Multi-scale characterisation of pasta - Effects of raw materials on water absorption, water distribution, and microstructure
Doctoral thesis, 2015
Pasta is a product with a long history, but is also still being developed today. Producers want to use new raw materials to make pasta more nutritious, less allergenic, and less dependent on durum wheat. All have in common that new raw materials shall not compromise the desired texture properties of cooked pasta such as the “al dente” feeling.
To facilitate the development of new pasta products, understanding the microstructure of pasta can be a tool. Water transforms and interacts with the microstructure during cooking and the outcome determines the texture. The main objective of this work was to analyse the interplay of microstructure and water, and how this is affected by the choice of raw materials.
We combined light microscopy and Magnetic resonance imaging (MRI) to study the microstructure and water distribution of pasta. We improved the resolution of MRI to yield data in 3D and were able to link MRI data to microstructure components such as fibre particles and the extent of starch gelatinisation.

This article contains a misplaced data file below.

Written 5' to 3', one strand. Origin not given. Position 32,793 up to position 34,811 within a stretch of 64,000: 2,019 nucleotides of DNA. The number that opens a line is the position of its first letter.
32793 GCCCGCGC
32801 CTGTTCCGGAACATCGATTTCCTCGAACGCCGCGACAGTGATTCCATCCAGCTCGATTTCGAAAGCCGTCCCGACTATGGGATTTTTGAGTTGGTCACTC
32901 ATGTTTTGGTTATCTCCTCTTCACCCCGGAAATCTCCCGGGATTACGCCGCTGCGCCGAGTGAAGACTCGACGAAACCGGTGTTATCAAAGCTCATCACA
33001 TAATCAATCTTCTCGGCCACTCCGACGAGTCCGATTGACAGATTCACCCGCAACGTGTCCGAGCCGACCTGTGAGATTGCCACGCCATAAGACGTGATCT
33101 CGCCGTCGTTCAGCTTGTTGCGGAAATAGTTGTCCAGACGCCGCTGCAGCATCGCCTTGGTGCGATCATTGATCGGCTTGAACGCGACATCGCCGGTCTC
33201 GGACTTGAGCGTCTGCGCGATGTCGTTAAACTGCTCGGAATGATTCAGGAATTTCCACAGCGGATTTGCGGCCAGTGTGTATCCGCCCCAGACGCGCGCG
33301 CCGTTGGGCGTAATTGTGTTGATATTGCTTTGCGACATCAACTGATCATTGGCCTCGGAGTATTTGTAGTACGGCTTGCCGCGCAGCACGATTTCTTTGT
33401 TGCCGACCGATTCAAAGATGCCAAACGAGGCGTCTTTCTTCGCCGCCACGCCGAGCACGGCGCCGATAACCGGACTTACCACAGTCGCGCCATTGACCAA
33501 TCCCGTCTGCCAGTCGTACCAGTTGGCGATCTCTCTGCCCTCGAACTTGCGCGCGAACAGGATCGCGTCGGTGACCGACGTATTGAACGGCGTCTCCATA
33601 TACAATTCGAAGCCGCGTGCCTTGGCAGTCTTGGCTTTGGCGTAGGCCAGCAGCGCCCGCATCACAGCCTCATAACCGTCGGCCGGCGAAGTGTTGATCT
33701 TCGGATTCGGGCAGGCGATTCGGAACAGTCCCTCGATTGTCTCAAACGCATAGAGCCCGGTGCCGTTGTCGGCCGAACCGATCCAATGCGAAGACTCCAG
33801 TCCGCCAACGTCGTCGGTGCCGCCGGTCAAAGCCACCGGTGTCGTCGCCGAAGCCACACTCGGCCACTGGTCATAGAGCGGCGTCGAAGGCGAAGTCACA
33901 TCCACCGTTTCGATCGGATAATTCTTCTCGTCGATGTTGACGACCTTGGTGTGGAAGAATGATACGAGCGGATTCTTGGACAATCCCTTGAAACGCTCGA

Monitoring microstructure transformations during cooking and warm-holding of pasta revealed that some transformations are not dependent on the raw materials used. Water ingress towards the core is regulated by starch gelatinisation, which holds true both during cooking and warm-holding. The extent of the continuous starch and protein transformation from core to surface in cooked pasta is mainly governed by the product geometry. Also, texture changes during warm-holding depended mainly on the amount of available water within and around the pasta after cooking.
Nevertheless, raw materials are of importance: A higher protein content limited the degree of starch swelling within the gelatinised region in cooked pasta. Fibre particles can hinder water migration locally due to their perpendicular alignment against the direction of water ingress. Bran particles in particular do not absorb water during cooking, but redistribute it around the particles and create a strong variation in the degree of starch swelling. The severity of this effect correlated with bran particle size.
This thesis provides a comprehensive overview over how local microstructure and raw material choice affect water distribution at different scales in the cooked product.
magnetic resonance imaging